In the meantime, the other villagers have been planning their annual festival night complete with dinner and auction to raise money to repair the village hall. Two factions have formed. One wants to have a fancy new dinner with 'high class wealthy' guests and expensive items to auction. The other plans to carry on the way they always have. One particularly obnoxious social climbing woman is the leader for the new plan. This story line is interwoven with the main plot line.

Suddenly, with almost no preparation, the police inspector arrives at the solution to the murders. There's no explanation for how he arrived at his conclusion, but ta-da! In a few moments, with his sidekicks, he demonstrates how it all was done and reveals the killer.

BUT, there was one redeeming feature of this story. It turned out that the murderer was the snobby woman's husband. And in one brilliant stroke, she totally gets her comeuppance. Yes!

Now. Guess what the dippy heroine did for a living? She was a school teacher. Really.

The hunk and I have watched this episode several times...and we get a lot of laughs each time. What were the writers thinking? 

Thursday, August 28, 2014

Kissing A Frog

You can't ever tell what you'll get when you kiss a frog. You might just get warts. Frogs can be deceiving. The most beautiful frog could turn out to be a serial killer. The ugliest frog could be a man or woman of loving compassion. Choosing a frog based on appearance is an iffy proposition.

A lot of men and women develop online 'relationships' based solely on the personality their friend displays for them...with no idea whether there is truth or falsity behind the image. They're kissing the frog without having a clue whether they'll get a prince or the court jester or even the hangman.

I worry about folks who share all sorts of intimate details with their online friends. I'm not even talking about things like identity theft or online scams. What about predators that use their online disguise to stalk their victims? How easy does the average person make it for a predator?

What about you? Are you kissing the wrong frogs?

Wednesday, August 27, 2014


This morning I saw a weather forecast from Farmer's Almanac for the coming winter. It's grim. Back in the days when the Farmer's Almanac was the Weather Channel of its day, such a forecast was a warning to immediately make preparations for bad weather. For the women, that meant extra canning and stocking up on food supplies. For the men, it meant chopping wood, repairing the family buildings and possessions, even possibly stocking extra food for their animals. And of course, the women prepared their families with warm clothing.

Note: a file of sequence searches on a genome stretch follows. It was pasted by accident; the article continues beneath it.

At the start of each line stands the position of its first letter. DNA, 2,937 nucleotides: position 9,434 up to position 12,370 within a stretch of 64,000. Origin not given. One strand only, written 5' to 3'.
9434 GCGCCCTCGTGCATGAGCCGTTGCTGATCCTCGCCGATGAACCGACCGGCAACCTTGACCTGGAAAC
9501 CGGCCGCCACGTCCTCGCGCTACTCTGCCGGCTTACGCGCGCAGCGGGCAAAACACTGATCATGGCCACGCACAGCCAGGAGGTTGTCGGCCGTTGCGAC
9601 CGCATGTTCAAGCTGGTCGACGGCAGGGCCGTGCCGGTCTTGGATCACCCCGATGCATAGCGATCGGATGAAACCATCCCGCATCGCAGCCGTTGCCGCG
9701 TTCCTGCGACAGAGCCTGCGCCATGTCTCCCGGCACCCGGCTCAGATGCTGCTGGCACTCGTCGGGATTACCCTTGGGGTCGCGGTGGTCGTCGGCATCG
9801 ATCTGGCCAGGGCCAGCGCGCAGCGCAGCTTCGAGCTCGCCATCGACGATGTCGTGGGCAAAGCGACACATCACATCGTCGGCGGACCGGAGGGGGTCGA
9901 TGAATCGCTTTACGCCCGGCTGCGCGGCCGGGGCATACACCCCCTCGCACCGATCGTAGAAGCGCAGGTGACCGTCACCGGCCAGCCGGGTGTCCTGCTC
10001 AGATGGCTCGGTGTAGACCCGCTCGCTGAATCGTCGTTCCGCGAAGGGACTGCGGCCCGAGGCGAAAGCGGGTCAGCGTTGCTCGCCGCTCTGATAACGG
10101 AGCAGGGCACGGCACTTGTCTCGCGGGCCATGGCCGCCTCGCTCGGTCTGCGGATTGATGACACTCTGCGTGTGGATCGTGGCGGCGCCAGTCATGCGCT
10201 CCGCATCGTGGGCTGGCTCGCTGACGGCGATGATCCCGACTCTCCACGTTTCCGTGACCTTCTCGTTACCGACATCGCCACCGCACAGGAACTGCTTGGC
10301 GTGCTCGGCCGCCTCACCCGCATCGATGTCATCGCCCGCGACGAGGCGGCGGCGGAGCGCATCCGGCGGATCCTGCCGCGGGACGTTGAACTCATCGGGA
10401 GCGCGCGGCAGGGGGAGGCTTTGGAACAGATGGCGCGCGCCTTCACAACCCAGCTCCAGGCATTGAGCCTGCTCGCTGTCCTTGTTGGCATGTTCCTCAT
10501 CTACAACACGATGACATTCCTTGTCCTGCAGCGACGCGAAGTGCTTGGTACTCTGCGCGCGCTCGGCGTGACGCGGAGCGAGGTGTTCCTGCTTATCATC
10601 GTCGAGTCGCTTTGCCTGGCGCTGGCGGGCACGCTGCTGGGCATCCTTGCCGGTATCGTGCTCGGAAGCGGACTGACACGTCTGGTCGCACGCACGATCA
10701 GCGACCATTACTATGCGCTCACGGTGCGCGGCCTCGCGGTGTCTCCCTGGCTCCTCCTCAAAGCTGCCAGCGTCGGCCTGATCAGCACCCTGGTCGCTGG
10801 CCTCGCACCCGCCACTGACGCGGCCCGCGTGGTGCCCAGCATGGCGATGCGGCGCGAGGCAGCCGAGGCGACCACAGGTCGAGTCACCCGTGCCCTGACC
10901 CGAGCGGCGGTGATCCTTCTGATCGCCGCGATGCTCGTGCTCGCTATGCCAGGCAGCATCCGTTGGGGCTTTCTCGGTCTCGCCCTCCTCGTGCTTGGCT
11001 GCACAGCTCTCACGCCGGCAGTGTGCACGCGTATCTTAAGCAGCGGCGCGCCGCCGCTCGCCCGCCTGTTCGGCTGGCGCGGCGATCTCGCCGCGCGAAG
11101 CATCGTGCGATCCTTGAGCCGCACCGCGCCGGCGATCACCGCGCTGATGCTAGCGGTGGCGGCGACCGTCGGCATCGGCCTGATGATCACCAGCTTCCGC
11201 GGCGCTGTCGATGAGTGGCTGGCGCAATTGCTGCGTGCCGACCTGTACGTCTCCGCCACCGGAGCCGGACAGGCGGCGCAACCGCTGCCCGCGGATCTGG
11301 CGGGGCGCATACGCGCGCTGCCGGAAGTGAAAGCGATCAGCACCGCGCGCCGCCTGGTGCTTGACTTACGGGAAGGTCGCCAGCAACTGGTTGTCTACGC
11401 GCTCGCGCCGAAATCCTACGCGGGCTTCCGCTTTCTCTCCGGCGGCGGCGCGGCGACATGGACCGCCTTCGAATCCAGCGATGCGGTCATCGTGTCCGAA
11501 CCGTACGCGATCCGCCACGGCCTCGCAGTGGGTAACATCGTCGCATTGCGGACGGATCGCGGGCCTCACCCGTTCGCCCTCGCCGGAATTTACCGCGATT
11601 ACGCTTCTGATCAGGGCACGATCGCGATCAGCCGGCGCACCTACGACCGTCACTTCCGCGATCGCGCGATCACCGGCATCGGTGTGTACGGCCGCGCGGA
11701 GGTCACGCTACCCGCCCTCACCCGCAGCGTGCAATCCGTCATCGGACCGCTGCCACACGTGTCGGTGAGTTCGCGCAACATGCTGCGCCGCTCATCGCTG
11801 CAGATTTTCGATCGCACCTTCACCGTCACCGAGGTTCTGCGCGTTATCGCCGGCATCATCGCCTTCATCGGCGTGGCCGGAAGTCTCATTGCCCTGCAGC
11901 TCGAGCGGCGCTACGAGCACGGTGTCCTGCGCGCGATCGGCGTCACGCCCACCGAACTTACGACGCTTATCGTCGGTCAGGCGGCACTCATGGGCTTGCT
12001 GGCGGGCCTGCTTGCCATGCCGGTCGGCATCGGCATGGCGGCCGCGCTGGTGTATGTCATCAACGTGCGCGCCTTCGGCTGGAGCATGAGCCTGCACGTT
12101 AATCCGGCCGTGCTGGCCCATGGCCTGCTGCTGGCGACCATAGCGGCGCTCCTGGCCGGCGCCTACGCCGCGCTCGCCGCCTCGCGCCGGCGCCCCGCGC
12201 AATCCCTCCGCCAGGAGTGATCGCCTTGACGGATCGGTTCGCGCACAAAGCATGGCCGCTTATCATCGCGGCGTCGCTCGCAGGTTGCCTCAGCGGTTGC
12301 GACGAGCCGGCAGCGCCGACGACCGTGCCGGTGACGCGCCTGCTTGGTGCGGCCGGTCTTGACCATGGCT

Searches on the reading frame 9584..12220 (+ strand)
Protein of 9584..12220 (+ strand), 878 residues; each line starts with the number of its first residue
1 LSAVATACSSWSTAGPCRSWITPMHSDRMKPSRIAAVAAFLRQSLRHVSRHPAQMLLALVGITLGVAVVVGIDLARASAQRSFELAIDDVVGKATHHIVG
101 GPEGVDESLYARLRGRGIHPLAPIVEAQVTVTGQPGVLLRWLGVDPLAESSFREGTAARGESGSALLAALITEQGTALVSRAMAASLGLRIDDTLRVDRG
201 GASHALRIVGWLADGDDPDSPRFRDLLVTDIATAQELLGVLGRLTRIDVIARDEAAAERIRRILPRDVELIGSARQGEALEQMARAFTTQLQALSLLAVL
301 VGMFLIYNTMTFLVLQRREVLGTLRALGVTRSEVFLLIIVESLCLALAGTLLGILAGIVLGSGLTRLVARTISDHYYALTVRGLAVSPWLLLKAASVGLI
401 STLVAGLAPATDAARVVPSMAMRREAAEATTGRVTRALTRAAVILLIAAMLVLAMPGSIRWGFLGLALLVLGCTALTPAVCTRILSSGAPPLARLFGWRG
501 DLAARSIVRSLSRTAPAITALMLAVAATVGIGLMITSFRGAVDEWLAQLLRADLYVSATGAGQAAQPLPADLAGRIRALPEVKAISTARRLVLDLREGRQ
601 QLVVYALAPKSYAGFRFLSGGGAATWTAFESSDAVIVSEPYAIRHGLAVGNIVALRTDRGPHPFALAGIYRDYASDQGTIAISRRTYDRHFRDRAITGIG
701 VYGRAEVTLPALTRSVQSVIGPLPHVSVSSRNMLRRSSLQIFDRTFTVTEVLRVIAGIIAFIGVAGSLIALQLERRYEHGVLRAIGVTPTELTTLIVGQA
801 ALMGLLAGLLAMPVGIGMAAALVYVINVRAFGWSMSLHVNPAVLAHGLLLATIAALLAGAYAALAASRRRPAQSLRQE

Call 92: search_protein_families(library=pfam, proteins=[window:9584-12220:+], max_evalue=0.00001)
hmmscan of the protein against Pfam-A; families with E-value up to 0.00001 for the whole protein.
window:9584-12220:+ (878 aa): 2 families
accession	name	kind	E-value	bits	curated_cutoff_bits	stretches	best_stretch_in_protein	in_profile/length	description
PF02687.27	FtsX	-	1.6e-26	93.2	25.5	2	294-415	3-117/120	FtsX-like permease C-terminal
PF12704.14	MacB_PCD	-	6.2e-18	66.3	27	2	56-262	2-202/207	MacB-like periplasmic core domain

With the advent of sock knitting machines--and the easy availability of socks--home sock knitting faded away. In recent years, there's been an increased interest in sock knitting. Those of you who follow my blog know the hunk and I have started knitting socks. I'm sure many of you are scratching your heads and asking, "Why?" As my son commented, "Just go to Wal-Mart..."

But there are lessons to be learned (aside from the actual knitting) when you sit down to knit a sock. As many of you know, I write romances and I started knitting socks as something of a research project because one of my heroes was a sock knitter. I wanted to be accurate when I mentioned any actions on his part that referred to knitting socks. Right off the bat, I discovered my hero was possessed of great wells of patience. Otherwise, he would have thrown the needles and yarn across the room (exactly as the hunk did this last weekend).

Then there's the necessity for concentration. Distraction will result in unraveling huge hunks of sock because you've skipped a step or knitted when you should have purled or did some other boneheaded thing. A couple weeks back I posted a pic of my sock when I did exactly that. Time was lost while I picked out my mistake.

And of course, the most important thing is the ability to FINISH. There are a lot of things we attempt in life that somehow never get finished. We grow bored. We surrender to fatigue. We lose interest. In the end, we cast the project to the side and move on to something else. When knitting socks, there are numerous points that tempt us to quit. But if we do...we don't have socks to warm our feet.